Lions At The Golden Gate

To Native Americans, they were the "Ghosts of the Rockies," but often heard in between the trees and the hills largely left to them.

But as CBS News Correspondent Lee Cowan reports, last month that image was shattered when a California cougar mauled one mountain biker and ate another alive, an encounter some predict may happen more often as the lion's backyard, becomes our own.

"He had a hold of her face,'' said Debbie Nichols, after the recent attack on her friend.

Laura Small was one of the few who escaped.

"She was just limp on the ground and it was holding her by the neck," says Small's mother, Susan Mattern.

Seventeen years later, she's still partially paralyzed and refuses to talk about it.

Bob Turner has watched homes here spring up like mushrooms and roads unfold faster than a map.

"Everywhere you go out here, there's just people everywhere," says Turner, who works with California Department of Fish and Game. "Basically what we're seeing is the lions are actually getting used to the people."

Backyards look like their meadows and picnic areas like their clearings. And concrete rivers wind through their valleys where lions are routinely mowed down.

They have become, quite literally, the lions at the gate, in this case, the Golden Gate. There is at least one reported mountain lion sighting every single week in a park just outside San Francisco, the nation's fifth largest metropolitan area.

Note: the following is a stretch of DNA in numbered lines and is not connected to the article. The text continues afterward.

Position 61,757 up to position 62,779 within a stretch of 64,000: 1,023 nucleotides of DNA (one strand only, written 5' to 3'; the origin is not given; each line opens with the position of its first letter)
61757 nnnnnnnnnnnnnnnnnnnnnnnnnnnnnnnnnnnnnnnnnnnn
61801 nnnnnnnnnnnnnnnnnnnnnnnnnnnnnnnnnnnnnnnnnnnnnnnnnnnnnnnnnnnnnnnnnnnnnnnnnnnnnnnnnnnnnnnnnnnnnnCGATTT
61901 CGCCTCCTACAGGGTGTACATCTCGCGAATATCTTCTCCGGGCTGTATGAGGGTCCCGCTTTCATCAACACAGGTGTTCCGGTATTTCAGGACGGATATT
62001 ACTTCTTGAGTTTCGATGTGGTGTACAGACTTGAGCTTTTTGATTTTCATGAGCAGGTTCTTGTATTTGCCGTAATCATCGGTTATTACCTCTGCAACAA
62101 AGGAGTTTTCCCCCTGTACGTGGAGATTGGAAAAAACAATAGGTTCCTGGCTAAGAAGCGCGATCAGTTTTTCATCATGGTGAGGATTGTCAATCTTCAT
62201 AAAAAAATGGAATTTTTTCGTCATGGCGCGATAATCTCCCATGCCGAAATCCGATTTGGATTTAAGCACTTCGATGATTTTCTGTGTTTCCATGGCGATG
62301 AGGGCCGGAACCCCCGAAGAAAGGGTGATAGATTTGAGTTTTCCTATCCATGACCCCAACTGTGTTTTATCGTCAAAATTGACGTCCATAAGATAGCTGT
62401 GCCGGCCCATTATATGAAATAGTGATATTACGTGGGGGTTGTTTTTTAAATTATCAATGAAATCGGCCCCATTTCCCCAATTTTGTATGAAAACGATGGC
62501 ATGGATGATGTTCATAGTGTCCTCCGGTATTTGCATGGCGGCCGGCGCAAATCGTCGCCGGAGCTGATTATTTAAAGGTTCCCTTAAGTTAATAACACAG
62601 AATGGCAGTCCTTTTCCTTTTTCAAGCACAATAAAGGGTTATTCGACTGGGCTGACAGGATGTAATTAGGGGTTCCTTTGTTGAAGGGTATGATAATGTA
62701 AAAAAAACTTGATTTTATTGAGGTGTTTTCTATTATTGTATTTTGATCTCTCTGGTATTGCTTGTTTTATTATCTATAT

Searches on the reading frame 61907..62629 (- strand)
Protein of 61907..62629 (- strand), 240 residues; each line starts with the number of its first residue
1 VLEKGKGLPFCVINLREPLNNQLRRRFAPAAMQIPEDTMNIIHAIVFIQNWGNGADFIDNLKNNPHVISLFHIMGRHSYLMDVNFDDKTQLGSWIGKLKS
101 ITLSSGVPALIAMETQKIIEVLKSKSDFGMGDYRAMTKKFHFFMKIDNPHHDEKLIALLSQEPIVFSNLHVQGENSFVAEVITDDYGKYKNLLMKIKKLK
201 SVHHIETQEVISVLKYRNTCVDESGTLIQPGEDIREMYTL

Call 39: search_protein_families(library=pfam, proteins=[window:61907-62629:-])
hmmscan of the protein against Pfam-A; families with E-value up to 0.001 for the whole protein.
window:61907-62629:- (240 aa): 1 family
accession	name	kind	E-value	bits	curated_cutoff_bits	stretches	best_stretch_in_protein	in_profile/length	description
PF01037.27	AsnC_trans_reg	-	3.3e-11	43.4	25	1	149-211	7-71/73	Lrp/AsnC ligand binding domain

Biologist Walter Boyce tracks their wanderings and found big cats are often in our shadow and most of us never know it.

"It's almost like watching somebody, a newspaper boy, delivering papers," says Boyce, who works at the University of California, Davis Wildlife Health Center. "We can see that they more or less move along the streets, occasionally going up driveways."

But even living side-by-side, a bolt of lightening is more likely to kill a person than a mountain lion on the prowl.

Naturalist Joan Embery uses a rescued lion to teach the public not to overreact.

"If we start killing every animal that is a potential threat or a danger to us, we would be the only living things left on Earth," says Embery.

California shot at least 100 lions last year, not for attacking a human, but for going after backyard pets.

"Unless the majority of people are really willing to share the environment, then 20 years, 50 years, there won't be mountain lions here," says Boyce.

Mountain views do come with a price if we keep them to ourselves; some fear the "Ghosts of the Rockies" may soon be just ghosts.